Someone slipped into Keith Alberson’s Wichita neighborhood overnight recently and dumped a couch in a shallow ditch.
“That’s just wrong,” he said.
In another part of town, Heidi Robey lives down the street from an unoccupied house with a yard that’s a jungle of tall weeds and grass.
“I’m sure there are snakes in there,” she said.
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The couch was illegally dumped; the yard is in violation of city code.
The Metropolitan Area Building and Construction Department deals with such issues daily.
“We’re inundated with cases,” said Tom Stolz, who heads up the department.
So much so that starting this past week, the department’s neighborhood inspections switched to a triage system and made other changes in an attempt to unclog the backlog.
“Everything that rolls in can’t be treated exactly the same,” Stolz said.
That’s something he learned from more than 30 years with the Wichita Police Department – including his last 12 as a deputy chief.
“Any complaint that comes in will be handled,” he said. “But those involving health and safety will be handled more quickly.
“Some things are code violations but are aesthetic in nature. It looks bad, but no one is going to get hurt.”
Chipped paint on a house’s siding and abandoned couches look bad, but people can get hurt or sick from collapsing roofs, faulty electrical wiring and seeping sewage.
MABCD became a joint city-county agency in January 2013. One side handles permits, plan reviews and building inspections for new construction and remodeling.
The other side – neighborhood inspections – deals with residential zoning but also areas where people’s lives can get pretty messy: housing, tall grass and weeds and nuisance issues.
You’re looking at such things as dangerous and unsafe structures, illegal dumping, abandoned furniture, junk cars in yards and surfacing sewage.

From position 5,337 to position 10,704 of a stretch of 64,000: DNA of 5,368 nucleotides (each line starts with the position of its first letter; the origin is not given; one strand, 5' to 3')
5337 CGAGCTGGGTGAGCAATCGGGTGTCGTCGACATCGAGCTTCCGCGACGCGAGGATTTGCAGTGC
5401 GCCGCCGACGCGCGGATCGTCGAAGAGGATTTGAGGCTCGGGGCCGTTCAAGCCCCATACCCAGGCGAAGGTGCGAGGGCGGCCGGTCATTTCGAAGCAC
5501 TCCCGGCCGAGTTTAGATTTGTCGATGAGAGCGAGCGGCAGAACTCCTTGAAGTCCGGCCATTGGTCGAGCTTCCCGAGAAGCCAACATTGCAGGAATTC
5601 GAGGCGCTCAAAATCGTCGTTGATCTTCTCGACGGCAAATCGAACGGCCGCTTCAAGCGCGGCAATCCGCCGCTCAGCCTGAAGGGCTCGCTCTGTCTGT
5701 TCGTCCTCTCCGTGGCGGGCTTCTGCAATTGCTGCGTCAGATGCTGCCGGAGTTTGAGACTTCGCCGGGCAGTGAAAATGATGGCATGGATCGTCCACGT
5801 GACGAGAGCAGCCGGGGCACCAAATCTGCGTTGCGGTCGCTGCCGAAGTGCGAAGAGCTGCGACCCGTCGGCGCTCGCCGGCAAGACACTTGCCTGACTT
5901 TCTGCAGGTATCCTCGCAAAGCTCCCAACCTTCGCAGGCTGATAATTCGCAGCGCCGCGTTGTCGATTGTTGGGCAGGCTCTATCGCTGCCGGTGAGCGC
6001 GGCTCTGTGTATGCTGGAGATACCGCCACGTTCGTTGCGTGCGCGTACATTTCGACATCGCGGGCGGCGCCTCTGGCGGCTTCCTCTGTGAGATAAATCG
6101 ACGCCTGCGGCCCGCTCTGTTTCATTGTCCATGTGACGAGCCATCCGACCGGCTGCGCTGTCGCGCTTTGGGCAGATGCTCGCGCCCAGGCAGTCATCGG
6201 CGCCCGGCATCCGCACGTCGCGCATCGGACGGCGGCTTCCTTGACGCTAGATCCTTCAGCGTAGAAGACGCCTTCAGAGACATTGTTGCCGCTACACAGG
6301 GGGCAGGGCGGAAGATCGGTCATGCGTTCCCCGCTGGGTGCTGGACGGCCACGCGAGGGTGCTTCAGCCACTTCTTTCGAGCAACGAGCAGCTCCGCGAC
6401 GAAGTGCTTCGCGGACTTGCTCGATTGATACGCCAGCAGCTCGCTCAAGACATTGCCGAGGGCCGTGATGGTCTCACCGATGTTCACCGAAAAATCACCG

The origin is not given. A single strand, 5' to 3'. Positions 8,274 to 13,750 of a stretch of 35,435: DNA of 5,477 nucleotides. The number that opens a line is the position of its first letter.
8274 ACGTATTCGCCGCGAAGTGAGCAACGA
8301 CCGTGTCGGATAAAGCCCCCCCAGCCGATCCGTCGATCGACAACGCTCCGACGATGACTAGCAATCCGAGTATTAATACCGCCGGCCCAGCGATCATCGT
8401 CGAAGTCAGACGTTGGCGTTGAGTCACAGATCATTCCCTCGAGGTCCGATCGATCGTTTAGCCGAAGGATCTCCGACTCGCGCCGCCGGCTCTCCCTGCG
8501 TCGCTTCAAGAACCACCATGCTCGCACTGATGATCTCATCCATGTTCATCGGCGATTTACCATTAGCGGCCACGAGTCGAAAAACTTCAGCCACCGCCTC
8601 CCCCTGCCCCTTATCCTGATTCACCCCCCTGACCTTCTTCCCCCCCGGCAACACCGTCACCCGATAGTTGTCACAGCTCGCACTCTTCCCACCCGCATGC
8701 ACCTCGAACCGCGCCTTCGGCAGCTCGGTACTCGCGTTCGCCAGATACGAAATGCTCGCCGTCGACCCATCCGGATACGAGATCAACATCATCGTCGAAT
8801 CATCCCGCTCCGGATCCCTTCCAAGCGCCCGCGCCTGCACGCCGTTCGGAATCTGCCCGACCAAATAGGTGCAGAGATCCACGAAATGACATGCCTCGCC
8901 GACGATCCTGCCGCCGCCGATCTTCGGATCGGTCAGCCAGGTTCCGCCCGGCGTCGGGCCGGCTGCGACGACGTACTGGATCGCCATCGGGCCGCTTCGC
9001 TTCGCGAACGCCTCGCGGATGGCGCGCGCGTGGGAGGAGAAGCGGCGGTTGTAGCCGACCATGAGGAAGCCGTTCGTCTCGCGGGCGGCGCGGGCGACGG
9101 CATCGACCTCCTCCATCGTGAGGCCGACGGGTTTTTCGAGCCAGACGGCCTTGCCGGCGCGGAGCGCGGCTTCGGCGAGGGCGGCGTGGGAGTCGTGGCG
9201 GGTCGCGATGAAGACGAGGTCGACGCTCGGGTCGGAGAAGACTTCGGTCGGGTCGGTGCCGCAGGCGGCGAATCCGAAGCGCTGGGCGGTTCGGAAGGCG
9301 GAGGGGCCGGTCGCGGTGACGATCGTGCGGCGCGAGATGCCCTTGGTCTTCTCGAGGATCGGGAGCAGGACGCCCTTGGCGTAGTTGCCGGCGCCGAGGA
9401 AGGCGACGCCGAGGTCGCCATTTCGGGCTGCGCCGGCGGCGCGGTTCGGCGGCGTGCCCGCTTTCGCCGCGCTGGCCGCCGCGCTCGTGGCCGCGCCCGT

All the way down to neighbors who leave their trash cans out by the curb all week.
Shortly after taking on his new role in November 2012, Stolz discovered neighborhood inspections had been responding to every situation the same.
That led to serious issues not being handled as quickly as necessary.
“You only have so many inspectors, so many police officers,” Stolz said. “Call it triage or prioritization, you have to assess the seriousness and respond accordingly.”
Until last week’s change, every complaint was expected to receive a response within 72 hours.
Cases involving health and safety will now draw responses within 24 hours, if not immediately, he said.
Mid-level issues – such as tree waste, graffiti, exterior housing violations – will get the 72-hour response. Others – such as trash continually left by the curb and lighting complaints – will be longer.
“We will get to them,” Stolz said.
The everything-the-same approach has meant some existing housing cases are years old.
“No housing case should go that long without reconciliation or court prosecution,” Stolz said.
‘Like a jungle’
Each of the city’s 15 neighborhood inspectors carries a caseload of 700 to 800, a number that Stolz said he hopes to slice to 200 to 300 by moving cases faster with a more streamlined process. Right now, two seasonal employees handle tall grass and weeds issues.
Cities have far more regulations than the county, so the county piece of neighborhood inspections has only one inspector.
Grass or weeds more than 12 inches high break Wichita’s code.
The city has worked 1,400 complaints about tall grass and weeds since April, with the bulk of those coming since nearly 101/2 inches of rain fell in June, said Deb Legge, one of two neighborhood inspection administrators.
Last year – a wet one until the fall – the city worked 3,900 complaints about tall grass and weeds. The drought year of 2012, however, saw 4,500 cases.
“It could be that people are realizing that we are going to mow and bill them,” Legge said about why this year’s pace thus far is behind the 2012 figure.
If the city has to mow your property, you’ll have to pay an average of $150 – though the price depends on the size of the area and how much junk is in the lot, Stolz said.
If rodents or predator animals are seen inside the tall-grass area, Stolz said the problem could be considered a health and safety issue and get bumped up the priority list.
Generally, though, it takes about three weeks from the time the property owner is notified to when the contracted crew shows up to mow.
Mowing would be good news for Robey and her neighbors who live near the unoccupied house northeast of Pawnee and Meridian where the height of the yard’s weeds and grass is measured in feet, not inches.
On June 26, the city notified the property owner of the violation, as well as some exterior housing issues, Legge said. An inspector will check on the property again Thursday before requesting a work order to mow.
Robey said the property has been overgrown with grass and weeds since her family moved into the neighborhood a year and a half ago.